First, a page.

March 21, 2022
Financial consultants outside of Canada are guiding their clients to our shores, citing the country as a favoured location for their financial assets because Canadian federal authorities can’t so easily unmask foreign investors.
Canada is being promoted as a strong candidate for money laundering and the location for shell companies.
The report, titled Snow-washing, Inc: How Canada is marketed abroad as a secrecy jurisdiction, has been published by Transparency International Canada (TIC).
“Snow-washing” is a euphemism referring to the abuse of Canadian legal entities to commit financial wrong-doing, by hiding questionable transactions under the cover of Canada’s reputation for financial system integrity.
“Canada is known as an easy place to launder dirty money, or ‘snow-wash.’ It’s not just the experts who know this, though. International corporate service providers actively promote incorporating companies in Canada to clients who wish to take advantage of lax secrecy laws and low financial crime (law) enforcement,” the TIC said in its press release.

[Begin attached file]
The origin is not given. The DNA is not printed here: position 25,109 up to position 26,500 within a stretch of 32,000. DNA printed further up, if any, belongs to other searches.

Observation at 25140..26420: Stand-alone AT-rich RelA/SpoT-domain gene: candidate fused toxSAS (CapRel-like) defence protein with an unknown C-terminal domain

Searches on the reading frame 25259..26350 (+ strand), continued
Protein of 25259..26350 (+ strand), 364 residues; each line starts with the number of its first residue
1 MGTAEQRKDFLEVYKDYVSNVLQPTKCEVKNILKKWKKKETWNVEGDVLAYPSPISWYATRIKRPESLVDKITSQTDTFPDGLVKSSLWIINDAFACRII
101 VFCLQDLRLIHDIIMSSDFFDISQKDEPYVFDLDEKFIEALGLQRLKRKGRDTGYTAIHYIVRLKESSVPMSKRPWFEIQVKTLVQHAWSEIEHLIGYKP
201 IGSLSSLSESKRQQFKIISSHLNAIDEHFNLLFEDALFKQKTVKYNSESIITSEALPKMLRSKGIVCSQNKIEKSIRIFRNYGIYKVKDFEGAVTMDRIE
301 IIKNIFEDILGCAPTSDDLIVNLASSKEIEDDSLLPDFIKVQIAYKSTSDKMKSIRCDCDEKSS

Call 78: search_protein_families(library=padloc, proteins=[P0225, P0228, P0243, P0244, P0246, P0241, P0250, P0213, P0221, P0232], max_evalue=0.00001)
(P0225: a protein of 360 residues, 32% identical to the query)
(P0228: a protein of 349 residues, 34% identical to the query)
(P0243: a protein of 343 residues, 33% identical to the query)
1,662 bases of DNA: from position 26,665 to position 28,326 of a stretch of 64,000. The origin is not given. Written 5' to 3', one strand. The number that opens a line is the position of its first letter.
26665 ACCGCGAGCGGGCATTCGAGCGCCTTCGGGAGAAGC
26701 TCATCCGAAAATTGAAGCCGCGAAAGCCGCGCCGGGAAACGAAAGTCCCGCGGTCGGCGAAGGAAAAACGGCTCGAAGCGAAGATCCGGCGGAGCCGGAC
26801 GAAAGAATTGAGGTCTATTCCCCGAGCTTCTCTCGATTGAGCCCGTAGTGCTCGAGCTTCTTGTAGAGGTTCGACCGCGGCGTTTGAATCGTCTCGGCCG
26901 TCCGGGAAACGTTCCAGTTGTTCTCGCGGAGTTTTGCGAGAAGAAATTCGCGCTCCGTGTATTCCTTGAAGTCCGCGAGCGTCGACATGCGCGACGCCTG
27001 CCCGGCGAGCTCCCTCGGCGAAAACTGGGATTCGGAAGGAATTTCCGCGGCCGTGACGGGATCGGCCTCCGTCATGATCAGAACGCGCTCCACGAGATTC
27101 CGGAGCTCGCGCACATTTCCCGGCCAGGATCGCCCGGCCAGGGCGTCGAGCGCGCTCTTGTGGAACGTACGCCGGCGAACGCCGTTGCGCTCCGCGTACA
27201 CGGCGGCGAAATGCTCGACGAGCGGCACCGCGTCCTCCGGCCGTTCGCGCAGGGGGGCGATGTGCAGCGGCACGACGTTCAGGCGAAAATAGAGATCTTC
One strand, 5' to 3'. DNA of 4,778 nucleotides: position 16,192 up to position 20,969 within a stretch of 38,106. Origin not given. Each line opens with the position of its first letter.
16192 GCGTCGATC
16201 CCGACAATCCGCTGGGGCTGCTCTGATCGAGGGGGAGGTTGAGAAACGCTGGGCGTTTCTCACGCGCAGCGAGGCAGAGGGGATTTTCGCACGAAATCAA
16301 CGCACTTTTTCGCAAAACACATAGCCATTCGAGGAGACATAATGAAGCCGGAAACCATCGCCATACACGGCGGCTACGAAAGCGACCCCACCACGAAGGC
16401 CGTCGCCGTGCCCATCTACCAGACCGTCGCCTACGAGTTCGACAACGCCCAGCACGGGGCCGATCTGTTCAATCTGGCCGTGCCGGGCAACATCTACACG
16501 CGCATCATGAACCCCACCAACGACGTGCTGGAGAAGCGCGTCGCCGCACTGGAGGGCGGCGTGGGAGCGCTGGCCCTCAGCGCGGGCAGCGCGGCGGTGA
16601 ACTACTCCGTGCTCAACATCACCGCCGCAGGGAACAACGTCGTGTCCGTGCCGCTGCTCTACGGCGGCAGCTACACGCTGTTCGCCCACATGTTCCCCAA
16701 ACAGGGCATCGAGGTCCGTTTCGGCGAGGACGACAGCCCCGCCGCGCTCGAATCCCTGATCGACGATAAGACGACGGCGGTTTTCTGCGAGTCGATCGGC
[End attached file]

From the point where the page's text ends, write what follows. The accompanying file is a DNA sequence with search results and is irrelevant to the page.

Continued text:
The TIC quoted several examples of advice from international consultants they had curated and encouraged investors to Canada on the basis of Canada’s alleged status as a financially opaque jurisdiction:
“Canada, as a high taxation country, is not a bad front at all, it is actually a very useful cover for almost all types of offshore companies.”
“Canada offers a high level of anonymity and privacy.”
“Canada will not be considered as an offshore company… No disclosure of beneficial ownership to authorities.”
“If you have previously used UK partnership structures in business which were distinguished by a high level of confidentiality, then given today’s realities, many factors have changed and a Canadian LP would be the best choice.”
The TIC reports many offshore financial consultants promote Canadian entities as ‘flow-throughs’ whose appeal lies in their domain and serves as a hide-all for offshore structures. These shell companies are unlikely to contribute anything significant in terms of tax revenue or employment opportunities to the country. Canada is not likely to benefit much beyond the minimal fees charged by the government to incorporate these businesses and renew registrations.
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